While deference to the past can be advantageous, there is a balancing act to be had. To remain strictly within the confines of the business as defined by the founder would stifle innovation and any sustainable competitive advantage. Managers are often told that in order to make way for the future, the past has to be dismissed. However, an obsession with the future risks losing the benefits that past knowledge can bring. Just ask Chinese scientist Tu Youyou – the Nobel prize-winner didn’t have a medical degree or any training abroad in modern techniques but found a cure for malaria by instead turning to ancient medical texts from the Zhou, Qing, and Han dynasties.
There are plenty of examples of family businesses which achieve being innovative while remaining anchored to their history. The arms manufacturer Beretta has passed through 16 generations of the same family. It dominates the shotgun market thanks to its mix of traditional walnut materials and innovative technologies that enable superior performance. Lavazza, the coffee maker, has been a family business since 1895. Its traditional coffee mixing process, still used today, was invented by Luigi Lavazza in 1910. Meanwhile, the company continues to launch innovative products such as ISSpresso, the first capsule-based espresso system able to work in extreme conditions, including in space.
These businesses consider their history a resource, in the same way they might human or financial resources. They are able to take past knowledge, and both internalise it for everyone from the top manager to the youngest employee, and reinterpret it, blending it with more contextual aspects and new technology to create innovative new products. This process, known as innovation through tradition, relies on activities such as communication through storytelling and cross-generational family gatherings, whether formal or informal, where the founder and the history of the company are recognised.
In addition, it is ingrained into the corporate culture that the past and the future be seen as elements that mutually reinforce rather than oppose each other.
Such an approach has huge potential in terms of value creation and capture. In an uncertain and turbulent world, people often take comfort in the past, and are attracted to companies that can display lineage to a perceived “golden age.” Embedding the history of the founders into the bedrock of the company also provides a unique standpoint, which most competitors cannot replicate.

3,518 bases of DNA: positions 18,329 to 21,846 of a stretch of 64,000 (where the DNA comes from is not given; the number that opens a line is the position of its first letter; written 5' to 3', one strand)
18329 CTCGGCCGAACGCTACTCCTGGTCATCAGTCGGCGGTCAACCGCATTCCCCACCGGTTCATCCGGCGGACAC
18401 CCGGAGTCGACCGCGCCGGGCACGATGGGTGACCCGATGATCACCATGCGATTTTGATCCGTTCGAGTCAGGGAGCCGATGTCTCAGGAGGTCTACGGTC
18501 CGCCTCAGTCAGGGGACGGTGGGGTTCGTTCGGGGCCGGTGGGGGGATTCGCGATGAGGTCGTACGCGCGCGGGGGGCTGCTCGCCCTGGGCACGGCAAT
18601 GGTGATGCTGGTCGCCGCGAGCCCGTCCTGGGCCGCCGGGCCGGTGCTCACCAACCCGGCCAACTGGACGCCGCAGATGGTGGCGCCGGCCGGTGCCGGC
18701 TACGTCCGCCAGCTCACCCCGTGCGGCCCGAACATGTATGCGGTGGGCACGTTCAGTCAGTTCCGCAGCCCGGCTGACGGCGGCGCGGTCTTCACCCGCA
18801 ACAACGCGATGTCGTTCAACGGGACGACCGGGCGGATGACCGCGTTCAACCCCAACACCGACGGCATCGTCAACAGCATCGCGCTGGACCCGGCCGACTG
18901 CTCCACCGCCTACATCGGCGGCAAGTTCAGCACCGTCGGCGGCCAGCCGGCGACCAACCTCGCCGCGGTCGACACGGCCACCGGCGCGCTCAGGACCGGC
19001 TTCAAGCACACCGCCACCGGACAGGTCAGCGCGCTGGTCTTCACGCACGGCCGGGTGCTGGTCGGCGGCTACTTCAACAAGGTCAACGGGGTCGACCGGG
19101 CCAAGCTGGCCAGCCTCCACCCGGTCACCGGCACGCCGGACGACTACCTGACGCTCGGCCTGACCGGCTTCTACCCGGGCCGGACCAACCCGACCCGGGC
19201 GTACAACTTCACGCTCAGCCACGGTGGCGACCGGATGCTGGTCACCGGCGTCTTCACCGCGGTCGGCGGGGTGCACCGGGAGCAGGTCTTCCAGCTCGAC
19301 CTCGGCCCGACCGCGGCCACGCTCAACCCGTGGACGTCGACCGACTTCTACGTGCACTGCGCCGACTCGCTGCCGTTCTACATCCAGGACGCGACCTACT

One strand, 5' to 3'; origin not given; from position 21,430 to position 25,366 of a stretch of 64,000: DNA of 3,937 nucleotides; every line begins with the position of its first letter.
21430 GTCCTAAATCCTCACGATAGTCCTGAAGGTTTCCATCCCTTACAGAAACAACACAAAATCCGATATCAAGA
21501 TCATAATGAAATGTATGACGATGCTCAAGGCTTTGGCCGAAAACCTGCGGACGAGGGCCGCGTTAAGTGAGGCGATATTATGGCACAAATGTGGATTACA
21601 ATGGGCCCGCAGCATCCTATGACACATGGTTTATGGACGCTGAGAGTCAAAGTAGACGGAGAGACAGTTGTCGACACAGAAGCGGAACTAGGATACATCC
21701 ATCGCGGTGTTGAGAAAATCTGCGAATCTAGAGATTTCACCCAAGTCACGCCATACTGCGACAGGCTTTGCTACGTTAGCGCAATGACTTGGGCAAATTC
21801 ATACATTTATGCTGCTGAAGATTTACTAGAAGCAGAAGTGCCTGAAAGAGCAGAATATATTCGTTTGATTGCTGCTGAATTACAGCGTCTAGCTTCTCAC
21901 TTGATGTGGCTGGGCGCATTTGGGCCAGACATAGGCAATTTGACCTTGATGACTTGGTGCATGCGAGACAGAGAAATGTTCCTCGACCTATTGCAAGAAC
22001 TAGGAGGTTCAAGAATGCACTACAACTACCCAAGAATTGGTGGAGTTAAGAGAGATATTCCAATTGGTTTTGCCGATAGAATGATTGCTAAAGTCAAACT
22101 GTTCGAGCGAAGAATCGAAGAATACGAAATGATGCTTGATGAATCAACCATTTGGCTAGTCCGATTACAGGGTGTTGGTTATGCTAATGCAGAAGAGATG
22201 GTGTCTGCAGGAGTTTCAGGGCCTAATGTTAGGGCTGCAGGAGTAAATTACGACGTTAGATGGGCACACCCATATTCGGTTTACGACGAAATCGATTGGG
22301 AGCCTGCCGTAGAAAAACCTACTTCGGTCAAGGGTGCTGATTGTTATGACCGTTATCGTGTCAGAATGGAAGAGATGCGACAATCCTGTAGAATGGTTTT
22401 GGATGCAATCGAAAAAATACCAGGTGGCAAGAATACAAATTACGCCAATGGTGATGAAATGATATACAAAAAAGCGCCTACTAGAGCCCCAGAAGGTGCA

Most of these approaches can be adopted by any business that has a history regardless of whether it is a family business. It’s simply a question of recognising the role of the founders and not allowing those traditions to disappear.
While we can find brightness in the founder’s shadow, that is not to say that there will not be conflict between generations. The presence of a strong influence can bring its own constraints, both in terms of hampering the ability and the motivation of those living within its shade. It is one thing to have founded a company, but quite another to inherit it.
No succession happens without a degree of tension (the recent blockbuster House of Gucci is a good, albeit extreme, reminder of this). Given that the succession process can last seven to ten years and during that time there is a strong overlap of generations tied by blood, powerful emotions and tensions are bound to come into play. Typically, conflicts escalate over time, and so need to be addressed early on. Communication is very important, creating the conditions for the different generations to interact and speak. It may be that an independent third-party is deployed to act as a mediator to assist with this.
Conflicts between family and non-family members can also occur. This can be particularly challenging for the next generation who need to disprove claims of nepotism. It can be difficult to gain legitimacy when the shadow of the founder is present and asserting itself.
It is true that continuing a family business beyond the second generation is extremely challenging, and in many instances the dominance of the founder can be problematic at best. However, it is equally true to say that adopting recognised behaviours and keeping the legacy alive can reassure customers, help reinforce collective identity, and be a guiding light for all stakeholders.
Alfredo De Massis is Professor of Entrepreneurship and Family Business at IMD. He is ranked as the most influential and productive author in the family business research field in the last decade in a recent bibliometric study published in the European Journal of Family Business. He provides intellectual contributions to IMD by working on collaboration and scientific advisory activities as the Wild Chair in Family Business.